Looking back it was a fantastic trip to Canada. We certainly had a bit of everything in terms of weather – zero plus temperatures with rain (oh joy) at both Whistler and Fernie which turned snow to gelati and taxed legs sorely. Way way sub -20 temperatures at Fernie made it too cold to stay out long. But for the most part it was -10 to -15 which is very comfortable, heaps of snow, lots of powder days (yippee) and generally great skiing.

My downfall was in fact Fernie. Small enough for it to be absolutely sensible to ski in home at lunchtime, take off wet layers to dry and (herein I note was the trap for old players) scoff a handful of Vitamin I tablets (Ibuprofen for the uninitiated). This meant that, fortified by Vitamin I, Quake was able to ski on through the day and have heaps of fun. By contrast at Whistler, which is way too big to go home for lunch and given that Quake is way too disorganized to take drugs in her pockets in the morning for consumption later, as the day progressed and the bodily discomfort increased, I throttled back little by little. I suspect the Whistler approach saved the aging body whereas the Vitamin I break kept me harder at it on the snow and I am reaping the benefits with Jane the Chiro now!!

Jane the Chiro has suggested to me that after 400km of walking on the Camino in Spain mid 2010 and a month of skiing over Christmas, Crumble really has earned a holiday at the beach. I suspect that Jane is right!

We have had a run of sultry weather in the week or so we have been back, with a good bit of winter thrown in for good measure. The heater has been on more than once (and this in just a week!). The only good thing about the wintry weather is the clouds at sunset. Our view was very Turneresque last night. Pink to gold light on the undersides of heavy clouds and dull to gleaming water. It was yet another occasion that, having noticed the spectacle and been drawn from our seats at the dining table to the kitchen window to admire it, the sprint upstairs to grab a camera and try to capture it was just that little too late. Some nice pix but the optimal lighting had passed. Drat. That has happened to us so many times here – it is very often a beautiful spectacle out the kitchen window.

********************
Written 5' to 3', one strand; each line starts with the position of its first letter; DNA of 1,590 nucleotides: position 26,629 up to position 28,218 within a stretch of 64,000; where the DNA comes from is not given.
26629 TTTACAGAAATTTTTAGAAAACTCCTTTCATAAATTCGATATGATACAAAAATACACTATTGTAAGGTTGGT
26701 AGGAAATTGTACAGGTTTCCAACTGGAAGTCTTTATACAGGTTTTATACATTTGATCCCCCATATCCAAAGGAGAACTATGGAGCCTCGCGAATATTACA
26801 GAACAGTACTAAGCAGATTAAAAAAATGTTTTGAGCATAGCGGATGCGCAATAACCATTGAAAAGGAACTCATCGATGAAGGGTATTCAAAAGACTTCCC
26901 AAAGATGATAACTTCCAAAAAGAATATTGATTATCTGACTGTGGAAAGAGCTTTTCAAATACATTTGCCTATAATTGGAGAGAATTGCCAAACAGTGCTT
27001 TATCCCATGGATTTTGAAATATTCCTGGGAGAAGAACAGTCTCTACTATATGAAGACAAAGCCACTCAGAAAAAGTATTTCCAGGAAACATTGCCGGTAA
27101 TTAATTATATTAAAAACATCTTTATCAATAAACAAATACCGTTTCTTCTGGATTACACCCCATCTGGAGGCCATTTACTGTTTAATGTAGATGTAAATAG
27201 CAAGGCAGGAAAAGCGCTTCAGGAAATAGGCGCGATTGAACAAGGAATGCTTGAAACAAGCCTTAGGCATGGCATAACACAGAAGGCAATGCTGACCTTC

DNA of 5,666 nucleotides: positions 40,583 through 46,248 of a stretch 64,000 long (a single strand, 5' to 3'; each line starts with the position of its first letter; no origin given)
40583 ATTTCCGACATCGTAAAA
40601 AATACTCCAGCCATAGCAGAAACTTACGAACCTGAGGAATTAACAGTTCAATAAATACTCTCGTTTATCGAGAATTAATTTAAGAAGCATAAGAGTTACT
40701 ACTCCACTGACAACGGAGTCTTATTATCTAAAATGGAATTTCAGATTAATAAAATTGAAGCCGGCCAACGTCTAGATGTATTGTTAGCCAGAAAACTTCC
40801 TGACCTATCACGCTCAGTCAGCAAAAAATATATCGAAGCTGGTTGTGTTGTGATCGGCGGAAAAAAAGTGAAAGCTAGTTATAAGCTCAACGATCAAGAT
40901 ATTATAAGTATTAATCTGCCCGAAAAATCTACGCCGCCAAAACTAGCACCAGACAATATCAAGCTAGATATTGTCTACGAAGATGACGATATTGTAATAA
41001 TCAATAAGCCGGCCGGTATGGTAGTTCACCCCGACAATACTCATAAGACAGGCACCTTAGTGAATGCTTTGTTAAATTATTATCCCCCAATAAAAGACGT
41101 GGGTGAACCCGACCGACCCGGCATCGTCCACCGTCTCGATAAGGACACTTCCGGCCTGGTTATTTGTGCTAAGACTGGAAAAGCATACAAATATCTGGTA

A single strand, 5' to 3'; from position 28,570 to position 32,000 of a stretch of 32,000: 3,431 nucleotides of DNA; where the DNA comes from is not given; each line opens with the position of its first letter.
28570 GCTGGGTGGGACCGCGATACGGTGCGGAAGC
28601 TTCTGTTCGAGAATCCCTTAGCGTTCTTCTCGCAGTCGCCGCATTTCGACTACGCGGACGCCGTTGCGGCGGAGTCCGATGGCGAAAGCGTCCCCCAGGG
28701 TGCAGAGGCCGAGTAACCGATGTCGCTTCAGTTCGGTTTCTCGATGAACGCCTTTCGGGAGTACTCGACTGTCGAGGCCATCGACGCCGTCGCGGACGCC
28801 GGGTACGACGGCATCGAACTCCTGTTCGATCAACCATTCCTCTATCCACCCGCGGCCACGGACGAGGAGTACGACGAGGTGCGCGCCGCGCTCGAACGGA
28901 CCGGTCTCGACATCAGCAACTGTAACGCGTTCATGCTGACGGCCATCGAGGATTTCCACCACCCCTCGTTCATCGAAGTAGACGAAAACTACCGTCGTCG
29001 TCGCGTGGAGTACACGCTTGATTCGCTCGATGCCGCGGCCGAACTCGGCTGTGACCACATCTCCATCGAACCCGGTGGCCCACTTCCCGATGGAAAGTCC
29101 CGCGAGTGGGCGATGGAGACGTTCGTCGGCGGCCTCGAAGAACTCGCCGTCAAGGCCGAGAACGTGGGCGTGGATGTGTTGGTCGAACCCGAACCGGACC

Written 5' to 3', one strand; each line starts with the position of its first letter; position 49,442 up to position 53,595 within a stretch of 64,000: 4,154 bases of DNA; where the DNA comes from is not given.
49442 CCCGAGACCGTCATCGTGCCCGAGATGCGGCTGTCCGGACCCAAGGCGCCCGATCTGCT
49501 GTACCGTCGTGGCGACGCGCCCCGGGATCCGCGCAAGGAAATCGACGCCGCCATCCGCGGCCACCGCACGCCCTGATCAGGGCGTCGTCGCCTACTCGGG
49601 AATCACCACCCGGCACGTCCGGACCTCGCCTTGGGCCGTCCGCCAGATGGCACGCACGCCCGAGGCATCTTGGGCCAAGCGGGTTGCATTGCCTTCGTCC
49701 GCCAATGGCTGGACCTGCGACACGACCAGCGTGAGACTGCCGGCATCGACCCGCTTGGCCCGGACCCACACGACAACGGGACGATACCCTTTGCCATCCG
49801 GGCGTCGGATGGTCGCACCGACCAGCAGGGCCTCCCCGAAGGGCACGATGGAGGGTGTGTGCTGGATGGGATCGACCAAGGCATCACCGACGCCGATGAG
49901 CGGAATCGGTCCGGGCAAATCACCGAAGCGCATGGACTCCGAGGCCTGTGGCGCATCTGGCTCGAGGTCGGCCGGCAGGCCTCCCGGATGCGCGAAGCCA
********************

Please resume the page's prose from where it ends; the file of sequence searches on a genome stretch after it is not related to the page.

It is Wellington Anniversary Day tomorrow so a long weekend here. Yippee. Saw The King’s Speech this morning and may see something else tomorrow. Then it will be all systems go.

That’s all for now from

Dr Quake & Dr Crumble

Wednesday, January 12, 2011

Dr Quake's Chronicles Vol 7 Iss 1

Sunday 9 January, 2011

Happy new year and greetings from Fernie – home of 30 feet of legendary powder snow annually. Or so they say.

We have enjoyed a white Christmas at Whistler and had a fantastic 14 days or so. A bit of everything – sun, snow, rain, snow, snow – the lot. A few powder days, one or two cement-snow days but for the most part heaps of snow and heaps of fun – 2m of snow fell over the course of a week over Christmas. It was amazing really.

I must say my scepticism about the Peak to Peak gondola, built for the 2010 Winter Olympics to connect the launching pads for the alpine areas of each of Whistler and Blackcomb directly, and thereby avoiding a long trip down one hill to the village and up the other hill, has been replaced by my eventual acknowledgement that it does serve a useful function. In fact we used it on more than one occasion to get over to Blackcomb to the Crystal Hut to get a fully loaded waffle for lunch! Now there’s a use for you!

Whistler of course was crawling with people after 26 December. Observation – heaps of really attractive dogs on holiday in Whistler too. Lots of poodle crosses and cute looking terriers. I was struck by the contrast with the dogs that seem to teem over New Zealand, or in the Hutt at least – which all seem to be jowly, deep chested, slavering pit bull types. Not the least bit cute anyway.

We did First Tracks at Whistler on our last day, which happened to be 1 January. We figured that everyone would have a hang over and so we would have less company and we were right. Only about 100 of us uploaded at 7.15am. It was a beautiful gondola ride, starting in darkness with Venus glowing brightly. Breakfast was way better than our usual rush job at home and then at the ring of the bell at about 8.00am we hit the snow. As lift after lift was gradually opened we were amongst the first down at each – fantastic. To cap it off it was a blue sky day so all in all a great last day.